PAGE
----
Table_1_Passion Fruit Green Spot Virus Genome Harbors a New Orphan ORF and Highlights the Flexibility of the 5′-End of the RNA2 Segment Across Cilevir.docx (22 kB)
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Table_1_Passion Fruit Green Spot Virus Genome Harbors a New Orphan ORF and Highlights the Flexibility of the 5′-End of the RNA2 Segment Across Cileviruses.docx

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posted on 14.02.2020, 07:35 authored by Pedro Luis Ramos-González, Gustavo Francisco dos Santos, Camila Chabi-Jesus, Ricardo Harakava, Elliot W. Kitajima, Juliana Freitas-Astúa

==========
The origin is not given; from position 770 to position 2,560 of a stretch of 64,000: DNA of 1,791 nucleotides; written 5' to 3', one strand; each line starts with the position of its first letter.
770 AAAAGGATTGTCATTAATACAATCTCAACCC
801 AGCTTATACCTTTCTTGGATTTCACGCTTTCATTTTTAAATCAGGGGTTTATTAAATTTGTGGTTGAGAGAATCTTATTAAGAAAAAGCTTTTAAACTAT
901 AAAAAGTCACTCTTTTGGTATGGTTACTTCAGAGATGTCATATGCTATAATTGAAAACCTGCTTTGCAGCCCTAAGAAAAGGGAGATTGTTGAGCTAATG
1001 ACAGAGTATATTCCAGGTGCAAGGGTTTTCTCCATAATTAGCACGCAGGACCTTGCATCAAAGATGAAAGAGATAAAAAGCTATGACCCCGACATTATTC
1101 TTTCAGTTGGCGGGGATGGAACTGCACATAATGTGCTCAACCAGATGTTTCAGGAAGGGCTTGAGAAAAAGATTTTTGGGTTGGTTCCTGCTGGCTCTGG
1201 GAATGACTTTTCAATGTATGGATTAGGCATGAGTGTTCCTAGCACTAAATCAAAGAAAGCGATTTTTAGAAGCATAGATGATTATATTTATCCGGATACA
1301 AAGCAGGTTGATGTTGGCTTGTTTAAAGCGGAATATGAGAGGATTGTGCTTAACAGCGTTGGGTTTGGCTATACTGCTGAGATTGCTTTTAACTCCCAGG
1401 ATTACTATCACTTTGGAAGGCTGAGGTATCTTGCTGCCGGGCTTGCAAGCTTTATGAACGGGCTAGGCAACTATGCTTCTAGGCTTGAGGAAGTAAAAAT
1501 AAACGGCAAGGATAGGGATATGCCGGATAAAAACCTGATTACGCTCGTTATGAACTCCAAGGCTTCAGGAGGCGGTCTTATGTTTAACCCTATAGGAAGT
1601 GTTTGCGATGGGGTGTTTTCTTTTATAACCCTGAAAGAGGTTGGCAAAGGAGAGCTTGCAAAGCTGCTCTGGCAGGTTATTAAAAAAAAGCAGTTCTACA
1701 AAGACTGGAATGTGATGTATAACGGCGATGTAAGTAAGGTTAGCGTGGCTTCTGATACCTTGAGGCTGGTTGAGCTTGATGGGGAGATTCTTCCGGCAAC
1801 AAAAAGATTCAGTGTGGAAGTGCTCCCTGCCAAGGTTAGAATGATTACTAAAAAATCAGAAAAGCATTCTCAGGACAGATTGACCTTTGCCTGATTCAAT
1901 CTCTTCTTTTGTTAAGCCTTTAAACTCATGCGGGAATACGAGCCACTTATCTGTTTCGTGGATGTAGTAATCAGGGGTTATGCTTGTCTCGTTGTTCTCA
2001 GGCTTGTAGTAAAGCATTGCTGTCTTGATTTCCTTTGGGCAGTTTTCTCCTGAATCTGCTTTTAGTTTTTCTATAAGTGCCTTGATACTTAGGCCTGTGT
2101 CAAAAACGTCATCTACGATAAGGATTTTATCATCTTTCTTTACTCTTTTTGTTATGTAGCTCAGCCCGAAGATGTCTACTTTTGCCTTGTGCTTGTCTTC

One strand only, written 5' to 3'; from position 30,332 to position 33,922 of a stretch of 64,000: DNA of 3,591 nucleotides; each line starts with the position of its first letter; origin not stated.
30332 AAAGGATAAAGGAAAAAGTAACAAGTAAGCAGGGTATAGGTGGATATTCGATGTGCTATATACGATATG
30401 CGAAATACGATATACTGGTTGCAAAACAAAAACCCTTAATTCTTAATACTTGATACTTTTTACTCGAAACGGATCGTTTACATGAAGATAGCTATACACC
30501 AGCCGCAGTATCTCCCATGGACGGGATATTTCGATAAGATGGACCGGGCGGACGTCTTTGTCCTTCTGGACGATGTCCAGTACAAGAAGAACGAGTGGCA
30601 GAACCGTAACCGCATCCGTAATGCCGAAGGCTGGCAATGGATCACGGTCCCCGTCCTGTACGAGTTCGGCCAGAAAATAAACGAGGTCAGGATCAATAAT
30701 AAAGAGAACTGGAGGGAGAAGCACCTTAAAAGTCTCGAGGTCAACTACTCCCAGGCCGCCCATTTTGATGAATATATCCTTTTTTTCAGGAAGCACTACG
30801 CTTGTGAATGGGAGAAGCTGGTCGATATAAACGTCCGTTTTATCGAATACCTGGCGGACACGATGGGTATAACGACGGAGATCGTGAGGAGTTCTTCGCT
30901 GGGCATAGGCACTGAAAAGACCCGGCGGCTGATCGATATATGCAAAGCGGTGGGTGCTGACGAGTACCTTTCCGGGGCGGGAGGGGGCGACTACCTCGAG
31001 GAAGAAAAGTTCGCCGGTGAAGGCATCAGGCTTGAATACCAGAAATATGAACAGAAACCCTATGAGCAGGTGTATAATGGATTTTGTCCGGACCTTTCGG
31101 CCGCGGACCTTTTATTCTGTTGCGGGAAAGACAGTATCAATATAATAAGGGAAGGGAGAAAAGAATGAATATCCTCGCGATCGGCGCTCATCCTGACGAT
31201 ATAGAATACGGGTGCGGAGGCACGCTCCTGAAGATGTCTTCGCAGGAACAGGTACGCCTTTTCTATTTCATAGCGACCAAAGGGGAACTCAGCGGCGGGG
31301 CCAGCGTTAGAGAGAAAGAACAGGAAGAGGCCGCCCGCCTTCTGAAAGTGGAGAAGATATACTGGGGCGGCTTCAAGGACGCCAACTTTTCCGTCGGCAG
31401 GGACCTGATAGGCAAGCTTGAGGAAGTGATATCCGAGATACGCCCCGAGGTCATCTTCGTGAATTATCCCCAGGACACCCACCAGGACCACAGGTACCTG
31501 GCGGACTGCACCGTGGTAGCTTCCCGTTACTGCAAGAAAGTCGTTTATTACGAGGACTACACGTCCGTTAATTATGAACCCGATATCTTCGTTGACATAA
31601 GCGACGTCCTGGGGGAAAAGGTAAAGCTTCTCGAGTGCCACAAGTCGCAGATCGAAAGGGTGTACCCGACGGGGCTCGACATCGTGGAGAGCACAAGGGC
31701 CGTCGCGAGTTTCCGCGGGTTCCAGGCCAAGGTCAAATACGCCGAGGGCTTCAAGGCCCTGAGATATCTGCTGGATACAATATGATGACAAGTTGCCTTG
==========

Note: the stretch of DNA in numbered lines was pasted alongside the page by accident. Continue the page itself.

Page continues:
Passion fruit green spot and passion fruit sudden death are two reportedly distinct viral diseases that recurrently affect passion fruit (Passiflora spp.) groves in Brazil. Here we used a systematic approach that interconnects symptoms, transmission electron microscopy, RT-PCR detection assays followed by Sanger sequencing, and high-throughput sequencing of the RNA of affected passion fruit plants to gain insights about these diseases. Our data confirmed not only the involvement of cileviruses in these two pathologies, as previously suggested, but also that these viruses belong to the same tentative species: passion fruit green spot virus (PfGSV). Results revealed that PfGSV has a positive-sense RNA genome split into two molecules of approximately 9 kb (RNA1) and 5 kb (RNA2), which share about 50–70% nucleotide sequence identity with other viruses in the genus Cilevirus. Genome sequences of five PfGSV isolates suggest that they have more conserved RNA1 (<5% of nucleotide sequence variability) compared to RNA2 (up to 7% of variability) molecules. The highest nucleotide sequence divergence among PfGSV isolates and other cileviruses is in the genomic segment covering from the 5′-end of the RNA2 until the 5′-end of the open reading frame (ORF) p61, which includes the ORF p15 and the intergenic region. This genomic stretch also harbors a novel orphan ORF encoding a 13 kDa protein presenting a cysteine-rich domain. High variability of 5′-end of the RNA2 in cileviruses is discussed in an evolutionary context assuming that they share putative common ancestors with unclassified arthropod-infecting single-strand positive RNA viruses, including mosquito-specific viruses of the group Negevirus (clades Nelorpivirus and Sandwavirus), and other viruses in the family Kitaviridae.

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